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Why “Output Gap” Is Inadequate

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By Lekha Chakraborty and Amandeep Kaur[1] The macroeconomic uncertainty during the Covid-19 pandemic is hard to measure. Economists and policymakers use the “output gap” variable to capture “slack.” It is a deviation between potential output and actual output, which is a standard representation of a “cycle.” The potential output is an unobserved variable. There is an increasing concern about the way we measure potential output—decomposing the output into trends and cycles. This is because the business cycle is not always a “cycle.” Sometimes, the “cycle is the trend.”[2] When macroeconomic crises and recessions tend to “permanently” push down the level of a country’s GDP, it is inappropriate to assume that output will bounce back to previous levels. The notion of the output gap is

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by Lekha Chakraborty and Amandeep Kaur[1]

The macroeconomic uncertainty during the Covid-19 pandemic is hard to measure. Economists and policymakers use the “output gap” variable to capture “slack.” It is a deviation between potential output and actual output, which is a standard representation of a “cycle.” The potential output is an unobserved variable. There is an increasing concern about the way we measure potential output—decomposing the output into trends and cycles. This is because the business cycle is not always a “cycle.” Sometimes, the “cycle is the trend.”[2]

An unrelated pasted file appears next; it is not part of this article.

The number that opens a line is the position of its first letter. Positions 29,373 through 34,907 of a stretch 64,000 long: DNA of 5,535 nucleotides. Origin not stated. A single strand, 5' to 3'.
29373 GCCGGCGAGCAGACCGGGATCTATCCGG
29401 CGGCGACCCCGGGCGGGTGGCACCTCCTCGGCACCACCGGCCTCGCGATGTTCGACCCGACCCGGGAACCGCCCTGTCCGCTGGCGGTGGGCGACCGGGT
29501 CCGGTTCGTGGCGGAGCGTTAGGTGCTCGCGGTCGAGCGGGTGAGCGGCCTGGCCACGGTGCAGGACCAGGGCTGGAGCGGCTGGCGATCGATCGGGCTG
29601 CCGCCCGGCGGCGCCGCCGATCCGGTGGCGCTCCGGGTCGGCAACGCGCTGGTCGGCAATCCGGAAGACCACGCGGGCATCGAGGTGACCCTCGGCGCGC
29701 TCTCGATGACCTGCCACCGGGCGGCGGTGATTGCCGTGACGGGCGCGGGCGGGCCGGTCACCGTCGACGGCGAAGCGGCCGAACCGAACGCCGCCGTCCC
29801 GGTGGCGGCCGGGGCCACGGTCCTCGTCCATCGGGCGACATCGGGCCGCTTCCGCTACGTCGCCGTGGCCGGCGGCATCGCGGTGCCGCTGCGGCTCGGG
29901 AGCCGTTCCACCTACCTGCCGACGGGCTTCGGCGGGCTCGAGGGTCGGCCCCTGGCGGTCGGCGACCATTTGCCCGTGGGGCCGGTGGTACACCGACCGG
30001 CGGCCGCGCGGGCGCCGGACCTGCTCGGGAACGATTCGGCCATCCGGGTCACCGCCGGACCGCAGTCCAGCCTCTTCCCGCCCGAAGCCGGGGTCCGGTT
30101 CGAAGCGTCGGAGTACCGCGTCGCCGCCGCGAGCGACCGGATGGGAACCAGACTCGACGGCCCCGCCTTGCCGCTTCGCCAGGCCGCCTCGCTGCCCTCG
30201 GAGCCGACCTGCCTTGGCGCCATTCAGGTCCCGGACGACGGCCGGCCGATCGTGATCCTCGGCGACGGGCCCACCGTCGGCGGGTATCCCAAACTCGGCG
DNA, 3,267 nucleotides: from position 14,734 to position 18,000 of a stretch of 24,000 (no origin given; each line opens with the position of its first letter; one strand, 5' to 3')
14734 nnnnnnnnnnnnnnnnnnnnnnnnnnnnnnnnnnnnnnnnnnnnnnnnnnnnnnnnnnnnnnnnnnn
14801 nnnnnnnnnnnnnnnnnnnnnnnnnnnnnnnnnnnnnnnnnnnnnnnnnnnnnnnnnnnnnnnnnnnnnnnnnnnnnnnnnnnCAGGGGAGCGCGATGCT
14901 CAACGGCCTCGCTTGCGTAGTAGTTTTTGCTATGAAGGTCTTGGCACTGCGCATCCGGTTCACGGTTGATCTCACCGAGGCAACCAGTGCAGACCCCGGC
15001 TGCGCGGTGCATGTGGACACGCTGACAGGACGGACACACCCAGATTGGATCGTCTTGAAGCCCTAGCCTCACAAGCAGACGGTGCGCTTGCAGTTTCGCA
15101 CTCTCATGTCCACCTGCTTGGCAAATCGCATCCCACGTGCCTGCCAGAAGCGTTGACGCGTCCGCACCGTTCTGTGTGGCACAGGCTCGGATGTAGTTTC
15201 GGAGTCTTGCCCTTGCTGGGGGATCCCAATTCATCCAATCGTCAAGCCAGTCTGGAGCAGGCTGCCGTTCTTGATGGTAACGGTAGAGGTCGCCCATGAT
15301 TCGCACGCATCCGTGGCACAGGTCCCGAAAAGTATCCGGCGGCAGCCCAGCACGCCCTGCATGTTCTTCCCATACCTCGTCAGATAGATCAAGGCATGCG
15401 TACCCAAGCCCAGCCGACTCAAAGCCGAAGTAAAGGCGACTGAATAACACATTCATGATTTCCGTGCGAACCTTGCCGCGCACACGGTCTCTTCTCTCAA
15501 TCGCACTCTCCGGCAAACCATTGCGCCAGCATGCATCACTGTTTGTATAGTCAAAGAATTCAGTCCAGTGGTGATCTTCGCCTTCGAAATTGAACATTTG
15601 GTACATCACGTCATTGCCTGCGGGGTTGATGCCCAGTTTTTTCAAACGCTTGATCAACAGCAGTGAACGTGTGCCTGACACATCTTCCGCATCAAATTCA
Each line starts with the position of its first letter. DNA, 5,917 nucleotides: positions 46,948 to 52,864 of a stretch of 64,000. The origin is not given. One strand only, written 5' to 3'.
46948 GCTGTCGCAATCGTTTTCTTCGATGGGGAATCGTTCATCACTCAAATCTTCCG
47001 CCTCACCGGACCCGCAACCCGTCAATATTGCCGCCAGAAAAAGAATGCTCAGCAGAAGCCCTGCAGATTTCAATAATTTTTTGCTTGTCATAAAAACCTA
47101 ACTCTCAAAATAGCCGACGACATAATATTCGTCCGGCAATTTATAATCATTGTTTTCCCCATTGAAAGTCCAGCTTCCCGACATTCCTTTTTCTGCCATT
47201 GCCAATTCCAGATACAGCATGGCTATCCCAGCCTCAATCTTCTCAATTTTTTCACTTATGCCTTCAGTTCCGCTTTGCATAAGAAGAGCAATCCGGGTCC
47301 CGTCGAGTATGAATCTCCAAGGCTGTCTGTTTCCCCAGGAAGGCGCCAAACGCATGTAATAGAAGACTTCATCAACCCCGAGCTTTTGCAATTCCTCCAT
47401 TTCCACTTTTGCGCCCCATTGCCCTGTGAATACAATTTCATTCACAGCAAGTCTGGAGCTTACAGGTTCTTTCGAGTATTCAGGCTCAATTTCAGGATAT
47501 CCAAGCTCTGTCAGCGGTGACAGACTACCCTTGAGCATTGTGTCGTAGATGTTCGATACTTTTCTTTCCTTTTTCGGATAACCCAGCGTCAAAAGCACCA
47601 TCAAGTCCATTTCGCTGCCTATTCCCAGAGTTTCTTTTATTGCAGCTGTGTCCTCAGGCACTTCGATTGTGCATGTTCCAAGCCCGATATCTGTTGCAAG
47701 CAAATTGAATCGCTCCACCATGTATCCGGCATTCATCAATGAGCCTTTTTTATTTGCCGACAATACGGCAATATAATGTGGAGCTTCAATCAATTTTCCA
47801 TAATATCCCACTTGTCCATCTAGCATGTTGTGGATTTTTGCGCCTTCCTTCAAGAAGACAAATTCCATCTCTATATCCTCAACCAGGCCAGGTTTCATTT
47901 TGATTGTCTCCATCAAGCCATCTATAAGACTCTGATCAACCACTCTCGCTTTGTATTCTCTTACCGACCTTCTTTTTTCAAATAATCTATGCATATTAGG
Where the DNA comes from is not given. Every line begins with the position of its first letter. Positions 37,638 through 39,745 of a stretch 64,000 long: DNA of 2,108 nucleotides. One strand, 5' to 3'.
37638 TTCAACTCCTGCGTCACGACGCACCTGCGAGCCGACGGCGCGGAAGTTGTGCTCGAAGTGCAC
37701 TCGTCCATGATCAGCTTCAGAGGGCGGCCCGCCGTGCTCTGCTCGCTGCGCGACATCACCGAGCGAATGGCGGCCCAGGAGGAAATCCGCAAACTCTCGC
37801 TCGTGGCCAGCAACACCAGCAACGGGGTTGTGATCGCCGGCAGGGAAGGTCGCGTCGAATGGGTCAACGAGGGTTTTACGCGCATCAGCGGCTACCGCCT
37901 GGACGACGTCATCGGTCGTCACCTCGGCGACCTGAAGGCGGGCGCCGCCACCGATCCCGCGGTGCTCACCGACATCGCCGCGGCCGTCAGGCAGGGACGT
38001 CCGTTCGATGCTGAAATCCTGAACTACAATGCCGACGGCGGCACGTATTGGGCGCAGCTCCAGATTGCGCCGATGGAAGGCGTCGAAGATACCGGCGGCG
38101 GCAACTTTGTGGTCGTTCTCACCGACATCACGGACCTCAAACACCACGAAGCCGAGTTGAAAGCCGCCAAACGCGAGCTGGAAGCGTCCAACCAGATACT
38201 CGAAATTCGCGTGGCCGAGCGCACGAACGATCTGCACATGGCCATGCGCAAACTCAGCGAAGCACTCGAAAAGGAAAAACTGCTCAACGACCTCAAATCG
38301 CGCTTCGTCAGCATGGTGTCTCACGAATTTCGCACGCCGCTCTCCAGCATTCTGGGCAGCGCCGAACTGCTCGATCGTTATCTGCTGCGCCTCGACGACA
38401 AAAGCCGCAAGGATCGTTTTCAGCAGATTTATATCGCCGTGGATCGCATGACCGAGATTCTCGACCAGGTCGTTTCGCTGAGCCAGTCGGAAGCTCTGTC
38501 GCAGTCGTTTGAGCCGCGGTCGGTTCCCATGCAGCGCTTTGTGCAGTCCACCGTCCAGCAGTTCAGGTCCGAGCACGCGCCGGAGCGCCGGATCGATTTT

When macroeconomic crises and recessions tend to “permanently” push down the level of a country’s GDP, it is inappropriate to assume that output will bounce back to previous levels. The notion of the output gap is ill-conceived and ill-measured. Scholars have highlighted the significance of “hysteresis” (the dependence of economic path on history) in analyzing the output dynamics in crisis.[3] Against the backdrop of the Covid-19 pandemic crisis, there is a renewed interest in hysteresis and business cycles. The state of the economy and the level of GDP are history dependent (hysteresis). The concept of hysteresis has urgent relevance for designing apt fiscal and monetary policies to tackle low demand during recessions.